For the Latvian Dancing Girl


Urvi Vora

Re-tracing our steps to see where it is that we are heading, I remind the reader that we have been on a quest to explore digitally, using Hindi language, what is Latvian dance. We have been discussing various sources that came up, most of them folk dance examples, and trying to understand whether they genuinely make up the entity we are referring to as Latvian dances.

I was absolutely shocked to see a certain category of posts popping up time and again : websites related to prostitution. It is curious how the search ‘latvian+dance’ on google led me to innumerable website speaking about Latvian dancing girls, Latvian dancing clubs with escorts, and Latvian dancing entertainment. As I looked further into it, I realised I was going down a rabbit hole of tourism websites dedicated to prostitution. From instructions on how to plan a trip around these activities to suggestions about what to look for to detailed descriptions of how the economy actually functions – I had seen it all.

This is definitely, without a doubt, a digression from the quest for Latvian dance but it would be unjust not to look at the twisted ways in which digital research about dance operates. Many researchers have argued that it is due to nationalistic ambitions (as we discussed in the last posts) that the government turns a blind eye towards the prevalent sex trade dominated by female workers. As Diana Stukuls (1999) points out, the problem lies in putting “the nation question” before “the women question”. It is estimated that among females between the age of 14 and 59, around 5 percent are engaged in the sex business in some way. Out of all the women and girls in this business, between 10 and 19 percent are below the age of consent. Moreover, advertisements for such activities are abundant in Latvian-speaking as well as Russian-speaking outlets.

What is highlighted by many historians and political scientists is the ways in which post-communist countries have employed curious methods to adapt to a market economy. The case of sex trade is a prime example – as a business, it is profitable, attracts tourists, and sustains a huge portion of the economy. In this scenario, the state finds it acceptable to ignore the gross violation of the rights of women and children who are exploited to keep this going. I am not arguing for or against the legality of prostitution. There is evidence that legality can provide more sexual freedom for the workers but there is also the counter-argument that it could provide a shield for illegal activities such as child prostitution. What I go back to again is only the fact that perhaps the quest for a national identity for a post-communist market economy is greater than the promise of gender equality and sexual freedom. Especially when it comes to women.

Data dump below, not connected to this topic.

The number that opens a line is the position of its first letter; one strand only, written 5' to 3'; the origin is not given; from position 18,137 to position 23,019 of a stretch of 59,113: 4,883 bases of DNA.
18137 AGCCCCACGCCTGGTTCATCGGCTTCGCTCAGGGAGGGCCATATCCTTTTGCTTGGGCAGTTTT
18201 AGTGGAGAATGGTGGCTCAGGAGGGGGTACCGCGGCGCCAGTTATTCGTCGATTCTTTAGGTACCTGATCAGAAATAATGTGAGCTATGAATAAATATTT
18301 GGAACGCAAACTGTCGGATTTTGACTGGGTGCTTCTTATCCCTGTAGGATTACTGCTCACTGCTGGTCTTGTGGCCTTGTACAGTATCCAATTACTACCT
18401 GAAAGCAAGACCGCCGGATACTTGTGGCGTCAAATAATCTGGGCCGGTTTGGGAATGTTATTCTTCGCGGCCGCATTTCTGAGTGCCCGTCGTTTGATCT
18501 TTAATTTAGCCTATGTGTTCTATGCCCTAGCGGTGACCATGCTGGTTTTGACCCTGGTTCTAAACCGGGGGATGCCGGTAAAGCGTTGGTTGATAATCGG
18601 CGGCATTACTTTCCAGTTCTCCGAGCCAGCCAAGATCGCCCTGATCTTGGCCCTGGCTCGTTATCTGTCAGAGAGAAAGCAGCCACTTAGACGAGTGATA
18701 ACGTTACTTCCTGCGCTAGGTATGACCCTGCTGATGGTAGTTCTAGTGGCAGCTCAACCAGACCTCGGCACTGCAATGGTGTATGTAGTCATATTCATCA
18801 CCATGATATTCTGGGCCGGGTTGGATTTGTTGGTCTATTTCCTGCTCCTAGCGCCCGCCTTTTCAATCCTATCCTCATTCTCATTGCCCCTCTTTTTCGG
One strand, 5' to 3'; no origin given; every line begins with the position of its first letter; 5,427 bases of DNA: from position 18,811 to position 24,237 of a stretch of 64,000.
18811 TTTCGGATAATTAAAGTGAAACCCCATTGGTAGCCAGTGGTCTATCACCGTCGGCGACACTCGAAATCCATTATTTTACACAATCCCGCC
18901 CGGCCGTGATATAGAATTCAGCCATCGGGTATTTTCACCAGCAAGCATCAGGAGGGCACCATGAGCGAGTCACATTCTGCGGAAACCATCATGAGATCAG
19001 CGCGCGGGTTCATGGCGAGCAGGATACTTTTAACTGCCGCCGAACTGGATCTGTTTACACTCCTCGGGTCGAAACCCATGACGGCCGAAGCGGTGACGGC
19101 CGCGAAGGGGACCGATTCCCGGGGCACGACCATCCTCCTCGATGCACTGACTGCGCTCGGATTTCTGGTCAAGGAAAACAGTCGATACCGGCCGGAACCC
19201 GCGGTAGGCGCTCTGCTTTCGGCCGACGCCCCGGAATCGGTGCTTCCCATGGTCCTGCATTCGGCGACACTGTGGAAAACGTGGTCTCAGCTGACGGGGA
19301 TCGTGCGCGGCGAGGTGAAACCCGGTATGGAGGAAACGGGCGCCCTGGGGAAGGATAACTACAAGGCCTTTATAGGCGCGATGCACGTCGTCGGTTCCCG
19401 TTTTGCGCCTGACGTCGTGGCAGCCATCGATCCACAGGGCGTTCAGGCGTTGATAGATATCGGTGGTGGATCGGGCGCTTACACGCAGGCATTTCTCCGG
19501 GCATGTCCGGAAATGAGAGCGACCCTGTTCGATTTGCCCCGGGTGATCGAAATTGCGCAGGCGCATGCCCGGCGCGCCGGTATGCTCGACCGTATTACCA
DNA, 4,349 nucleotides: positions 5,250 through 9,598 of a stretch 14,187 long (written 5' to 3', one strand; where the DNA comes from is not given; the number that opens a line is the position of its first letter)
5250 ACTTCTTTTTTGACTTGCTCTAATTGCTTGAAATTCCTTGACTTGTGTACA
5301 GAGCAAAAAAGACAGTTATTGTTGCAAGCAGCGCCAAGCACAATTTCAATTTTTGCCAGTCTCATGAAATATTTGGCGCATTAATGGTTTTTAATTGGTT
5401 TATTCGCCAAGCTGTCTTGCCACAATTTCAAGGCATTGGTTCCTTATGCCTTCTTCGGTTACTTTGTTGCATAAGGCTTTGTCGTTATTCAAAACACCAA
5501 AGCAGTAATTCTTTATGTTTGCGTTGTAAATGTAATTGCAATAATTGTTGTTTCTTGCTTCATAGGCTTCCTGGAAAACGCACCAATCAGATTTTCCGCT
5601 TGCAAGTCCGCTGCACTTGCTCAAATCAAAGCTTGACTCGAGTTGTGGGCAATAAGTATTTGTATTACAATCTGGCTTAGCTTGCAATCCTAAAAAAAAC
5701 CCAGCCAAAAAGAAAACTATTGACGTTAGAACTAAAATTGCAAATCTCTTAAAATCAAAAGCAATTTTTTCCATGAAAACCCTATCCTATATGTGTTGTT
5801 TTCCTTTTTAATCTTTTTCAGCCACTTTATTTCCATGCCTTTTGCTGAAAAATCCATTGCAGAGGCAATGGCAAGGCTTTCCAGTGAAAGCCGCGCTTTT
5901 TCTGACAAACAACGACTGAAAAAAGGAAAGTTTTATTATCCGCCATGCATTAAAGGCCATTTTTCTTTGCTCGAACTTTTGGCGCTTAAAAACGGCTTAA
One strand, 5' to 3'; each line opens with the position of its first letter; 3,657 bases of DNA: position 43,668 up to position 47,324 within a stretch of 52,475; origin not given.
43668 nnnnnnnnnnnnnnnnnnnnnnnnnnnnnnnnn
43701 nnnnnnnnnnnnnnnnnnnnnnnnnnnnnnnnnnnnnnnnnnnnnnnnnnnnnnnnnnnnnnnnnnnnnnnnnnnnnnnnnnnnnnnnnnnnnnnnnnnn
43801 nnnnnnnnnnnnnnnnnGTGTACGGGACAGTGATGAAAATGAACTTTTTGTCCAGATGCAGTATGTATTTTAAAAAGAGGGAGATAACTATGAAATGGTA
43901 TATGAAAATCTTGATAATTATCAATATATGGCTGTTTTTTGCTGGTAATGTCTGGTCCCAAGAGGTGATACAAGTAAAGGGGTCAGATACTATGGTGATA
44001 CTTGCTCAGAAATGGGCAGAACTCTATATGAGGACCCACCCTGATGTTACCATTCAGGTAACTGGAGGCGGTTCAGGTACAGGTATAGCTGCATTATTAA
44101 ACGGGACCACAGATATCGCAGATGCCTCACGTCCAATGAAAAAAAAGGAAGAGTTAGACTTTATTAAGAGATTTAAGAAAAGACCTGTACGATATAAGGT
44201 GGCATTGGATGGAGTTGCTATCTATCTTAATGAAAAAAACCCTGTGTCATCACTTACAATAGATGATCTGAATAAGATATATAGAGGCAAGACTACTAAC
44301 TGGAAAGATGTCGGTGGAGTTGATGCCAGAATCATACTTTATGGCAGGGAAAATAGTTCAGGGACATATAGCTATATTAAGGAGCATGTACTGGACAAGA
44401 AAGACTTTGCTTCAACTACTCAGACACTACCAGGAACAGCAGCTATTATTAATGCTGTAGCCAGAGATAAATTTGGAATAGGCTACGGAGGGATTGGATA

Statistics regarding the ethnic identities of these women reveal that almost 90 percent of prostitutes are either Russian or Russian-speaking and only 10 percent are Latvian-speaking. Perhaps it provides an even greater reason to leave a group out of the collective national identity – a simple way of allowing them to be the ‘other’. However, I will not delve into this here.

Coming back to the original curiosity about Latvian dance in light of these findings about nationalism, prostitution, and the woman’s body, it is worth to wonder whether the dance world experiences the ripples of this socio-political reality. Sex and sexualised bodies can and will be profitable in a market economy. Have the bodies of Latvian dancers faced the brutality of this claim, if at all? In a profession where they too are deeply connected to the functions and perceptions about their bodies, I wonder whether these are poignant issues. I am not left with answers but only more questions – how do female dancers in Latvia navigate their own paths of identities? Are they women first and Latvian second, or the other way round?

Image from the performance at the Latvian National Ballet “Scheherazade And Her Tales” (choreography by Leo Mujic), photo: A.Tone

Perhaps, the world of dance stays isolated and protected from this haunting predicament for the female body and my questions here would be proven to be asked in vain. Nonetheless, the posts about ‘Latvian dancing girls’ when I google ‘latvian+dance’ force me to go ahead and ask these questions anyway.

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